Understanding nutrition labels is the quickest and easiest way to make informed decisions about any food item. Comparing similar foods and making healthier eating choices is much easier when you know what to look for on food labels. Here’s a quick rundown of the important elements of a “Nutrition Facts” label and how to decode them – without needing a degree in Nutrition!
Serving Size and Servings per Container
The serving size and servings per container values are typically located at the top of the label. The serving size is the designated amount of the food item that equals one serving. This value is usually given in familiar measurements such as ounces, grams, pieces or cups. The serving size (one serving) is the amount for which all calculations on the label are based. Servings per Container is simply the number of single servings that are in the package.
One of the most common mistakes people make when reading food labels is overlooking the serving size and servings per container numbers. Keep in mind that each nutritional value on the label is based on one serving. So if you eat two servings, the numbers on the label (including calories) double. Three servings, they triple – you get the picture. Just make sure you check out both serving size and number of servings per container, especially if you plan to eat an entire package of something. Your chance of overeating is way less if you do.
Calories and Calories from Fat
Also at the top of the label are the values for calories and calories from fat. The calories value is the total number of calories in one serving. Calories from fat equals the number of calories per serving that are only from fat (even the good ones).
Having these numbers together makes it easy to calculate the percentage of fat contained in a food item. For example, if total calories = 100 and the calories from fat = 50, you have a food that contains 50% fat. The math isn’t always going to be that simple, but you should be able to get a good ballpark estimate of the fat content fairly quickly. As a general rule for eating healthier, you should choose foods that contain 1/3 or less of their total calories from fat. Note: Don’t worry about small amounts of polyunsaturated and monounsaturated fats – they’re actually good for you!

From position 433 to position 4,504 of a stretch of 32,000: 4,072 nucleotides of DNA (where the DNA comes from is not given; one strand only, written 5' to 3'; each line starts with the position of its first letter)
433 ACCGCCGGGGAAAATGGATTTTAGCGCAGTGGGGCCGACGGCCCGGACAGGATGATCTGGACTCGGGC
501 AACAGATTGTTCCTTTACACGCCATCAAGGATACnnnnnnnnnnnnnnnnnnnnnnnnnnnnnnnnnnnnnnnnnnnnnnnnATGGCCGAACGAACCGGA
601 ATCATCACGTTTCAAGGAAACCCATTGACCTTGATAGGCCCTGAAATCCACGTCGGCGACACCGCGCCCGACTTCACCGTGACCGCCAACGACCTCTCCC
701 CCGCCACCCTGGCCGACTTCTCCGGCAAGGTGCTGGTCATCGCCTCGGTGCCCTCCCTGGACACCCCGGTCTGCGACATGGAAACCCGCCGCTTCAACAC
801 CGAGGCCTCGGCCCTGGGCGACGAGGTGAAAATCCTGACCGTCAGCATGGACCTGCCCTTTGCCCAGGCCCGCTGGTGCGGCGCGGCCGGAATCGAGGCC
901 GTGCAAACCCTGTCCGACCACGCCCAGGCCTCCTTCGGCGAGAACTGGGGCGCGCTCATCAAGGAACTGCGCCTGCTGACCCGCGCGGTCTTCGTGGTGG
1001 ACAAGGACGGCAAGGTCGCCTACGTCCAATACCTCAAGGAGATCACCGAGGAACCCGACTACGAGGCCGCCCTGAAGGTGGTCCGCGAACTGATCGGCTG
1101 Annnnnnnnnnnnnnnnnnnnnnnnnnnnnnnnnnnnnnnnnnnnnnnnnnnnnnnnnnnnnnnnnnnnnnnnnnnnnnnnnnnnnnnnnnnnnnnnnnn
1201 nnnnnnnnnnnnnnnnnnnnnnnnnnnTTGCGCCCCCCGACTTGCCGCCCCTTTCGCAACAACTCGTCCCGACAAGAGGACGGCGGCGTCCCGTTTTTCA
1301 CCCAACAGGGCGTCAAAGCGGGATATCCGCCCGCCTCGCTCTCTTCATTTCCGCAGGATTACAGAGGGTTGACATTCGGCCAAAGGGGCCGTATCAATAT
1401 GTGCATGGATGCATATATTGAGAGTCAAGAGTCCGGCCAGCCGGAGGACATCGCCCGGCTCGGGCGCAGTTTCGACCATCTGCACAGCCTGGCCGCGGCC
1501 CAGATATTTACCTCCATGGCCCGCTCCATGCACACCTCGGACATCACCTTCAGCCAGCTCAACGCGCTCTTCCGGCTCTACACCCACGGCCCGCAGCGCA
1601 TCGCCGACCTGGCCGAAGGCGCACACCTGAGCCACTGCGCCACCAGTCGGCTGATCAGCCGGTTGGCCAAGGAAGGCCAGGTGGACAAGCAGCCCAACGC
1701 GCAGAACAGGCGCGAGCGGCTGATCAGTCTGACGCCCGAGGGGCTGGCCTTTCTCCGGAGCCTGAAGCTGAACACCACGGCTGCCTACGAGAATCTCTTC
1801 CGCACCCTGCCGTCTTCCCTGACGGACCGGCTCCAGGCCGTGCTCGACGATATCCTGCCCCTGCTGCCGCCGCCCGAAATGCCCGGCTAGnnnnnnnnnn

Percent Daily Value (% DV)
The percent daily value (% DV) section tells you what percentage of the total recommended daily amount of each nutrient is in a single serving of food. For example, if the label lists 15% for fiber, it means that one serving provides 15% of the fiber you need each day. It’s worth noting that % DV’s are based on a daily diet of 2,000 calories for healthy adults. Even if you eat more or less than 2,000 calories, you can still use the % DV’s as a general guide.
A very practical use of % DV’s is that they give you a quick snapshot of whether a food product has a high or low amount of a particular nutrient. The rule of thumb is 20% DV or more is high and 5% DV or less is low. Be sure to look for lower % DV’s on nutrients you should limit (total fat, saturated fat, sodium and cholesterol) and higher % DV’s on the good things (fiber, protein, vitamins and minerals). Note: Although there are no daily values set for sugars and trans fats, be sure to limit them – they’re both bad stuff!
A Quick Re-Cap on Understanding Nutrition Labels
• Start at the top with Serving Size and Servings per Container. Remember that all values on the label are based on one serving.
• Check the number of Calories and Calories from Fat. Try to choose foods that contain 1/3 or less of their total calories from fat. Don’t worry about small amounts of polyunsaturated and monounsaturated fats – they’re the good guys!
• Use the Percent Daily Values (% DV’s) to check the nutrients that you want more or less of. 5% DV or less is low and 20% DV or more is high.
• Try to limit these nutrients: total fat, saturated fat, trans fats, sodium, cholesterol and sugar.
• Get enough (at least 100% DV) of these nutrients: fiber, protein, vitamins and minerals (especially vitamins A & C, calcium and iron).
Whether you’re tracking every morsel of food that goes in your mouth, or just looking for a rough estimate of how nutritious a certain food is, you’ll need to become familiar with the information on nutrition labels. Knowing what you’re looking for on food labels is particularly important if you have certain health conditions (such as high blood pressure or diabetes) and need to follow a strict diet. Start practicing reading the nutrition labels on the foods you eat most often – you might end up being surprised!
I hope that helps,
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